The non-for-profit caretakers of Prospect Park will ask visitors to take a greater hand in maintaining Brooklyn’s Backyard beginning sometime next year, when certain areas of the park will be subject to a “carry-in, carry-out” garbage policy modeled after the National Park Service’s like-named program, according to a spokeswoman for the Prospect Park Alliance.
“I can confirm that we are planning to pilot a carry-in, carry-out trash program in the park’s Lookout Hill,” said Deborah Kirschner.
The upcoming pilot program is designed to help protect wooded, highland areas of the park, where work vehicles have difficulty maneuvering and litter poses a danger to the natural environment, according to Kirschner.
Prospect Park’s upcoming garbage program is in the early stages of development, and is being modeled after carry-in, carry-out policies utilized by the National Parks Service, in which trash cans are removed from natural areas to encourage visitors to manage their own litter and free up state resources for other projects, according to a City Lab report.
However, fewer trash cans hasn’t always translated to less litter, according to a report by the Wall Street Journal, and Kirschner said that the Alliance’s program would be accompanied with a strong public education campaign in an effort to increase compliance.
The spokeswoman could not confirm whether the Alliance would reduce garbage pickups in the affected areas, but said that garbage cans would be reshuffled to centralized locations within the park and that the aim of the new policy is not to cutback on maintenance.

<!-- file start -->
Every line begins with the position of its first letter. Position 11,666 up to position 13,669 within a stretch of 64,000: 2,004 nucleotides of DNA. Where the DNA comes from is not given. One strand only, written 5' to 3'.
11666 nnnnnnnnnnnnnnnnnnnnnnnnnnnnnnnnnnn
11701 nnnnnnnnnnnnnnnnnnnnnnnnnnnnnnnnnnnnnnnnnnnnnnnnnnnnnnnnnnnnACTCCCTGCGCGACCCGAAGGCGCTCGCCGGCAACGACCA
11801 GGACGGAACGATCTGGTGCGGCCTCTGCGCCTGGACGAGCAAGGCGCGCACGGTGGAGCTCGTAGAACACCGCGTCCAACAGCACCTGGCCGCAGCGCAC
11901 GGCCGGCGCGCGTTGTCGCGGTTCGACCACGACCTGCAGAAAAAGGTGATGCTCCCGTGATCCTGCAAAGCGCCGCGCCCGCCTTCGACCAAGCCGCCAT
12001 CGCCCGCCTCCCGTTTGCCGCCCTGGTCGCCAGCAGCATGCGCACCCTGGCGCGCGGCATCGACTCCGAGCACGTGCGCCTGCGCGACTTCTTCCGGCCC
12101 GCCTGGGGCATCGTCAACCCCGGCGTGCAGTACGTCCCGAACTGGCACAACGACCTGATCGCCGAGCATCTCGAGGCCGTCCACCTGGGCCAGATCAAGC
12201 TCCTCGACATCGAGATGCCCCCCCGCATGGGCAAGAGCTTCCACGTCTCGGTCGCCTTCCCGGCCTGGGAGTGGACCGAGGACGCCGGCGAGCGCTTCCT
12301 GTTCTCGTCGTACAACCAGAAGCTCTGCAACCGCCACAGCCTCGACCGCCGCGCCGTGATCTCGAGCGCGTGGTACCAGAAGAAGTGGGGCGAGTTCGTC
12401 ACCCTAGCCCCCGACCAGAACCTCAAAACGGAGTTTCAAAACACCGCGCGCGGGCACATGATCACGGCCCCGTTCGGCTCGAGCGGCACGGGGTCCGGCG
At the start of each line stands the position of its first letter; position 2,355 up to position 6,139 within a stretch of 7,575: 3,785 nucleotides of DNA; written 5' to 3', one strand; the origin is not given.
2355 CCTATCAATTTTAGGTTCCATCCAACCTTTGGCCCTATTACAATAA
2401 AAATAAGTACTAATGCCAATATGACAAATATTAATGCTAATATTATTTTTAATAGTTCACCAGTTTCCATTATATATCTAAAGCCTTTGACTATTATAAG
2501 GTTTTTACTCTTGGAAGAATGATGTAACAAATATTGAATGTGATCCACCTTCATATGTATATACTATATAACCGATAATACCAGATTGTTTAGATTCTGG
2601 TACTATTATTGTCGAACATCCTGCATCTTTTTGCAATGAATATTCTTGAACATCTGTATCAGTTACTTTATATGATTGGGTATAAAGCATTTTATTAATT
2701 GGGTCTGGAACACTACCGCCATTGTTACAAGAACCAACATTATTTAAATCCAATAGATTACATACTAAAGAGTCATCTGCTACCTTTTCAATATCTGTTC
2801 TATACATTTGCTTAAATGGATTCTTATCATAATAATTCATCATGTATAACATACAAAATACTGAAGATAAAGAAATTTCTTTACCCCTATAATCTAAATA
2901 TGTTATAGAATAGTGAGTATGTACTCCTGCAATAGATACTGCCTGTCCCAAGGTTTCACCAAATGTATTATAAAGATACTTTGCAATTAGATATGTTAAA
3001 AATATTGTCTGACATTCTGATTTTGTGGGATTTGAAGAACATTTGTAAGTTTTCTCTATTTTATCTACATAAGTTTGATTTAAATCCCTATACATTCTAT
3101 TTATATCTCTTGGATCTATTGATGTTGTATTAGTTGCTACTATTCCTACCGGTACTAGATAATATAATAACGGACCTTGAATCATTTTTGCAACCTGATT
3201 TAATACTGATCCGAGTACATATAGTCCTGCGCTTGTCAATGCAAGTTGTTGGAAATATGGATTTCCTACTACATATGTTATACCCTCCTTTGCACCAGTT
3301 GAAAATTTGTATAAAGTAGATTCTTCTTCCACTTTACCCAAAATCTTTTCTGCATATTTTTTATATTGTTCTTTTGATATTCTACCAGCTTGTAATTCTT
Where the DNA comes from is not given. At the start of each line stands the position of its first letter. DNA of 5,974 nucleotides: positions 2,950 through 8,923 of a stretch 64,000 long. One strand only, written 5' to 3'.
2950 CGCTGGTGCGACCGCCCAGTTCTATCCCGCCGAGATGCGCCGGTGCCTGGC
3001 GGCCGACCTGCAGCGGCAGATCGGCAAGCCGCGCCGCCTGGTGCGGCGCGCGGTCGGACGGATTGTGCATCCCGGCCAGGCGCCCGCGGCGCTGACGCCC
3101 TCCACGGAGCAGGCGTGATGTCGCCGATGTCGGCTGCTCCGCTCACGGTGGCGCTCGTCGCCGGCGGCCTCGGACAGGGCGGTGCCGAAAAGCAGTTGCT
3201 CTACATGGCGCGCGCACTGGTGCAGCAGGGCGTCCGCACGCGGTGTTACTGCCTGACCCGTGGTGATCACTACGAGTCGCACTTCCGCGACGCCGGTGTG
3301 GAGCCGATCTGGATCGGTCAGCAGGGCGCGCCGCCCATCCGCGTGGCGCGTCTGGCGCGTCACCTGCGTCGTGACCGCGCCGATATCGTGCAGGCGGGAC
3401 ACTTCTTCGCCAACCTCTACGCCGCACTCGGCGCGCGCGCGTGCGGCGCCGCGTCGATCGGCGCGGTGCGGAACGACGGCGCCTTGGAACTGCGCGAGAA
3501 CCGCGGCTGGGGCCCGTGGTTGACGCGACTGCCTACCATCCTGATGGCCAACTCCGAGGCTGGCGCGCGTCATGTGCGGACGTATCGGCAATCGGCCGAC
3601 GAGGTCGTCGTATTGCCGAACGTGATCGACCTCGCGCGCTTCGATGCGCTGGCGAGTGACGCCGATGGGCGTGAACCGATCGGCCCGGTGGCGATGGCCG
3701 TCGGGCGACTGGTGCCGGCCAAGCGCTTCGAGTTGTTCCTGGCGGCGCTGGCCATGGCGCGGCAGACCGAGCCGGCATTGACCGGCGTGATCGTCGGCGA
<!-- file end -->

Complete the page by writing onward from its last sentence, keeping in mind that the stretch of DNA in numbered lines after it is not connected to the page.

“The idea behind carry-in, carry-out is to centralize the garbage cans in key access point areas – it does not necessarily mean fewer cans or fewer pickups, just more strategic placement of cans and garbage removal points,” Kirschner explained.
Prospect Park Alliance President Sue Donoghue unveiled the upcoming carry-in, carry-out policy to volunteer members of the Prospect Park Community Committee — a coalition of local organizations that gather on a monthly basis with the Parks Department and Prospect Park Alliance to discuss issues concerning Brooklyn’s Backyard — at a meeting on Nov. 20, where some members were skeptical that park patrons would do their part maintain the green space.
Stanley Greenberg, a longtime member of the Brooklyn Bird Club, pointed to the proliferation of dog poop around the park, along with the city’s failure to police the prohibition on cars in Prospect Park as a sure sign of the plan’s impending failure.
“This kind of policy doesn’t work for dog walkers, or drivers, so I don’t expect that it will work for people who litter,” said Greenberg.
But others were pleased at the new direction the Alliance was taking, claiming it’s high time that the people who love and enjoy Prospect Park do their part to keep it clean.
“We can’t have a garbage can every 10 feet,” said Seth Kaplan, a member of the Prospect Park Community Committee. “It’s giving people a new frame of reference and saying, ‘just bring it in and take it out,’ and that’s all.”